The offshore-wind industry is poised for exponential growth in the United States over the next decade, with the potential to provide enough power to meet nearly double the nation’s current electricity use, according to a new report.
Up to 30,000 megawatts of offshore wind could be developed along the East Coast, which may support up to 83,000 jobs and deliver $25 billion in annual economic output, the study by the American Wind Energy Association (AWEA) projected.
The report highlights the tremendous interest among coastal states in building a robust offshore wind industry. Connecticut, Maryland, Massachusetts, New Jersey, New York and Virginia have established targets to procure a total of 25,400 megawatts of projects by at least 2035 as of this past February, the study noted.
Offshore-wind supply chain
These policies provide certainty and will spur investment in the offshore wind supply chain, according to the report. Each state is jockeying to land high-paying manufacturing jobs to supply key components of the supply chain needed to build out the offshore wind farms.
For instance, in New Jersey, Ørsted, a developer that has won the rights to build a 1,100-megawatt offshore wind farm off Atlantic City, and manufacturer EEW signed an agreement to establish a factory for steel foundations in Paulsboro in southern Jersey.
Currently, there is only one offshore wind farm operating in the U.S. by Ørsted, a small 30-megawatt project located three miles off the coast of Block Island, Rhode Island. But the federal government has awarded 15 wind-energy leases in various stages of development up and down the Eastern Seaboard.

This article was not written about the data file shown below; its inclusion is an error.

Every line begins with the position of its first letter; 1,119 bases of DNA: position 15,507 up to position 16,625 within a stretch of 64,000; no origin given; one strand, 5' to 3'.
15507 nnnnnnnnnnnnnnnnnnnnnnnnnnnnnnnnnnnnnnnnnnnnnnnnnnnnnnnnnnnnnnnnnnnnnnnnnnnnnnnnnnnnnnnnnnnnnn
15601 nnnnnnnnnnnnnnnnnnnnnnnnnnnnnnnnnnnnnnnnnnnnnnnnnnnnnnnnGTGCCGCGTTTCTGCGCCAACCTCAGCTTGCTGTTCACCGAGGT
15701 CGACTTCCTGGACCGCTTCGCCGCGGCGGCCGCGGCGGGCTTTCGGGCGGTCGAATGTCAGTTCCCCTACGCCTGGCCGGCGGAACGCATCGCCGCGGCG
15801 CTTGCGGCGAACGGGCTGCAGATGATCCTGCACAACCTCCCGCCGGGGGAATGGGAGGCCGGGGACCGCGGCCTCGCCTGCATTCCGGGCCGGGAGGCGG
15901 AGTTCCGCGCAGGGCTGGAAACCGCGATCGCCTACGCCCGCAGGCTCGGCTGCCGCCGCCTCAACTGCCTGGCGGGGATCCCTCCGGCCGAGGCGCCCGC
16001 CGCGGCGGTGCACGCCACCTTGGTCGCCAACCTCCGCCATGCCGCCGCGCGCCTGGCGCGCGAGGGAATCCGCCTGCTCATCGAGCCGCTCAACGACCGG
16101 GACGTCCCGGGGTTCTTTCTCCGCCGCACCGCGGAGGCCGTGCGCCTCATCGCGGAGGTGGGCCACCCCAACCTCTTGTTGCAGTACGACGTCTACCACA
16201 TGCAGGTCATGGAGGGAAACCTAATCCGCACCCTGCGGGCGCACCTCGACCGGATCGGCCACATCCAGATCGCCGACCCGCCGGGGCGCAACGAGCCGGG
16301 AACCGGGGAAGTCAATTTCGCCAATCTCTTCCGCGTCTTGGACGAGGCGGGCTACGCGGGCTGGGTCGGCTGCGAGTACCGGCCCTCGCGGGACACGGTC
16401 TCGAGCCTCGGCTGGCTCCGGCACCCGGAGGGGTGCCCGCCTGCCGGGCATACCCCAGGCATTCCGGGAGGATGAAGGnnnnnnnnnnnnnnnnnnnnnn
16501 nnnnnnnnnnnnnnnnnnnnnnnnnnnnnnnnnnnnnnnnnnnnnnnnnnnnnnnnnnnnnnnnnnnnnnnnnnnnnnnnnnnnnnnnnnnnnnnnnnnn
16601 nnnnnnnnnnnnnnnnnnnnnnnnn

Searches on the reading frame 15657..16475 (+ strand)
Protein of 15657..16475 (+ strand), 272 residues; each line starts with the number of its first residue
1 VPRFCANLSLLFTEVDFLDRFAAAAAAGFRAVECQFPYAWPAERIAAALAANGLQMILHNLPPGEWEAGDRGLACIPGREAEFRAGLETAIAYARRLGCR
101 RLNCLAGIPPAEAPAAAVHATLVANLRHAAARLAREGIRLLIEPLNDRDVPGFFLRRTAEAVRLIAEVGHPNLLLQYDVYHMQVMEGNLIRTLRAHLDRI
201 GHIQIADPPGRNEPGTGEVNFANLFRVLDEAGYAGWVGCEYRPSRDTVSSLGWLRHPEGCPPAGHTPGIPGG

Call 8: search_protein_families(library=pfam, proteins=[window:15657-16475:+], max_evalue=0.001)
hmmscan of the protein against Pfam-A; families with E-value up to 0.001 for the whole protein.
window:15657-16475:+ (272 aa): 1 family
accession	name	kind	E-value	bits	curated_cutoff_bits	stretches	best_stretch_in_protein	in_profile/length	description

“State leaders are seeing the environmental and economic promise of offshore wind and are stepping in to provide the vision and policies to help this industry quickly achieve scale,’’ said Tom Kiernan, CEO of AWEA.
Market projections anticipate 20,000 megawatts to 30,000 megawatts of offshore wind capacity will be operational by 2030, representing an up to $57 billion investment in the nation’s economy, the report said.
New Jersey Gov. Phil Murphy doubled the state’s goal of developing 3,500 megawatts of offshore wind last year, targeting 7,500 megawatts to be built by 2035.
NJ’s plans for offshore wind
So far, New Jersey has awarded Ørsted the first project to be built off its coast but plans additional solicitations every other year, beginning with the third quarter of 2020, until the beginning of 2028. If it succeeds, offshore wind farms could be providing clean energy to up to 3 million homes in the state.
“We are literally at the point in time where the most productive part of the renewable-energy sector will be offshore wind,” said Jeff Tittel, director of the New Jersey Sierra Club.
The study concurred, saying the offshore wind industry is well-positioned to achieve significant growth and deliver jobs and economic benefits along the East Coast and the rest of the country as well.
A sample of the jobs the industry will create includes electricians, welders, turbine technicians, longshoremen, truck drivers, crane operators, ironworkers, pipefitters, pile drivers, engineers, mechanics, scientists and offshore-equipment and vessel operators.
“These offshore-wind benefits will not be limited to coast states where the projects are built,’’ the report argued. “While activity will be concentrated in coastal states close to the offshore-wind projects, chains and service providers across the country will have an opportunity to support this new industry.’’